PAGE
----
Suicide: Football's Dark Secret
Football is a universal language and no other sport brings out such passionate supporters. Moments are created in football that are reminisced for decades and it unites people due to one common interest, which is a love for the ‘beautiful game.’ However, there are elements of the professional footballing world, that are not so beautiful, none more so than suicide amongst professional and ex-professional footballers.
This issue has received a lot of attention over recent years, due to the tragic events on the 27th November 2011, when Gary Speed ex-Welsh international and Newcastle superstar took his own life, but this is not just a modern phenomenon. Mental illness, depression and suicide has been bubbling under the surface of professional football, unaddressed for far too long. Despite appearing to have it all; fame, money, cars and houses, there is a dark secret lurking in the promised land of becoming a professional footballer. Well-known examples of this are, Justin Fashanu, Robert Enke and Clarke Carlisle. Justin Fashanu killed himself at the young age of 37, over 13 years ago and this brings about some questions. If Justin Fashanu committed suicide over 13 years ago, how can so many of the general public still be blissfully unaware of this problem? Now you may think that it is an issue that does not concern you, you might think “Oh it is only the minority, it will never happen to anyone I know.” Figures indicate, that suicide is the biggest killers of young men aged 18 to 35.
The problem of suicide amongst footballers is an international problem and one that is not just confined to a generation of modern day footballers. Mental illness in the form of depression leads to an irrational mental state and a feeling that suicide is the only logical option. Mental illness does not discriminate against age, with ex-professionals, seeing their chances of getting clinical depression rising by 40% after they retire.
The reasons for depression amongst footballers are widespread and numerous; ranging from the feelings of rejection felt by footballers when clubs no longer need their services, to a sense of unhappiness after retirement due to the fact footballers can no longer emulate the excitement (or high), felt by stepping onto the pitch and quite simply can not cope with the feeling they no longer have any value to society. Clark Carlisle, talked about how the feeling of disappointment after missing a chance to score that could have seen his side QPR promoted to the Premiership, haunted him for the whole summer, leading to an alcohol addiction which resulted in manager Ian Holloway finding him drunk before a game and his admittance to Sporting Chance. Sporting Chance is a clinic set up by ex-international footballer Tony Adams. This is an issue not often thought about, as fans can easily forget a missed chance or blunder by the goalkeeper, whereas footballers such as Carlisle cannot remove themselves from the feeling of letting everybody down and potentially costing the club millions of pounds in revenue. This needs to be addressed especially as footballers with modern technology and media are under immense pressure, where every single one of their moves is analysed and often criticised. Maybe instead of focusing on the negatives, fans and pundits alike should realise they have a duty of care, because even though footballers make millions of pounds and are held up to be God like figures, they are simply just men, with the allure of such a lifestyle becoming too much to handle.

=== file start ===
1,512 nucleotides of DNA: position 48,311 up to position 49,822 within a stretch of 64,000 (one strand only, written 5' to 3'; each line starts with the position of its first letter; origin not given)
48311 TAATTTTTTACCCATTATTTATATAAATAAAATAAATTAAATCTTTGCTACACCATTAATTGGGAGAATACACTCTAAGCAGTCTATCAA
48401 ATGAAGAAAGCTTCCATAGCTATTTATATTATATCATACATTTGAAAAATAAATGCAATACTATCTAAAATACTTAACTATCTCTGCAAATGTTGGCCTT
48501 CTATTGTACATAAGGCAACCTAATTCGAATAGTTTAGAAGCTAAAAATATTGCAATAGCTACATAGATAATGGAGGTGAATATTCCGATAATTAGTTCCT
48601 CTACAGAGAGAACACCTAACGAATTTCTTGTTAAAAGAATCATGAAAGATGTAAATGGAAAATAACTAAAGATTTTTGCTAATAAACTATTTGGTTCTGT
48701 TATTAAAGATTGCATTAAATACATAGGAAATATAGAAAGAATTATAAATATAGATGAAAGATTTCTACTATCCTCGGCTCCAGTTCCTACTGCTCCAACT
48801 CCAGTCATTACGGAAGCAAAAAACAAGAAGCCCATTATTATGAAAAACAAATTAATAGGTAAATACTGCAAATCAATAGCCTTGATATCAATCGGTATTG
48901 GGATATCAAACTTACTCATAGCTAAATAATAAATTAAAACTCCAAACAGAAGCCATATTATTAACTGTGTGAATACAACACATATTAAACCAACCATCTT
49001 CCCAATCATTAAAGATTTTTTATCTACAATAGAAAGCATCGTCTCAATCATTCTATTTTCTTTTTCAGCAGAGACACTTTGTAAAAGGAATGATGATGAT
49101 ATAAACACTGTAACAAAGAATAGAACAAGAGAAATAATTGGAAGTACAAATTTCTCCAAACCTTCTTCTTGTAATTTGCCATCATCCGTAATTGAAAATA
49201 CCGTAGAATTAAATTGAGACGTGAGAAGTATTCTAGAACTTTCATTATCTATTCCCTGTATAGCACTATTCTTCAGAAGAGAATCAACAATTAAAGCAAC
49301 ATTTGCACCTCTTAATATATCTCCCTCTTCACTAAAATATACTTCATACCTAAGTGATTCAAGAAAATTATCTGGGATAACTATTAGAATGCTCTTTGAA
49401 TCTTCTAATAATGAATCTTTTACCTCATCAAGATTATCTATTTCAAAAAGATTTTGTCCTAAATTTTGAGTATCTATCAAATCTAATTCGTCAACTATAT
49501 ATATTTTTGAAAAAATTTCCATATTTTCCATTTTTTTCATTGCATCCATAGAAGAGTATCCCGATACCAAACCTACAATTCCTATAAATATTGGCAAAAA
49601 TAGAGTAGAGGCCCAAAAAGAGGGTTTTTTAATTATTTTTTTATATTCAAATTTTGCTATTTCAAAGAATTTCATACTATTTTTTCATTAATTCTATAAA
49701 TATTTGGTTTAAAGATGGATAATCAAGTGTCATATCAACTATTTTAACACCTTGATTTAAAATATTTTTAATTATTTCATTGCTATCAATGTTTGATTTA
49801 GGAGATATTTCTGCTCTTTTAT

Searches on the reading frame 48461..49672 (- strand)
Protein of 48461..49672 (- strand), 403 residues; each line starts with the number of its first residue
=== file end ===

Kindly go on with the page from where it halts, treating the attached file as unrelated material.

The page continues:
Lets not forget that football clubs are global businesses, so the advertisement of suicide amongst footballers and warning academy players about the problem of mental illness, depression and suicide, is bad for business. Simply, academies do not prepare youngsters for the rejection, feeling’s of unworthiness and the fact that they can be dropped tomorrow without a second thought. The academies need to do more to pick up on the early warning signs of mental illness, they also need to work with the FA and PFA, in order to make sure that the lucky 1% that do make it, and the 99% who do not, have somebody to talk to. It is crucial that sufferers of mental illness have a support system in place to help them manage their lives in order to avoid the tragic fate that befalls such footballers as Gary Speed or Justin Fashnau.
Although there is a long way to go, steps are beings made to try and cut out this problem. Clark Carlisle head of the PFA is spear heading a campaign to raise awareness of mental illness, with the FA chairman David Bernstein, admitting the issue has been neglected and saying he wants to tackle the stigma surrounding mental health issues. The future does look bright, with the documentary ‘Football Suicides Secret’ on BBC 3 raising awareness of this issue. Coupled with tools such as a 24-hour hotlines, for players suffering from depression, set up as part of the Robert Enke Foundation. If the clubs, PFA, FA and fans realise they do have a duty of care, by working together we can eradicate this problem of mental illness, depression and suicide.
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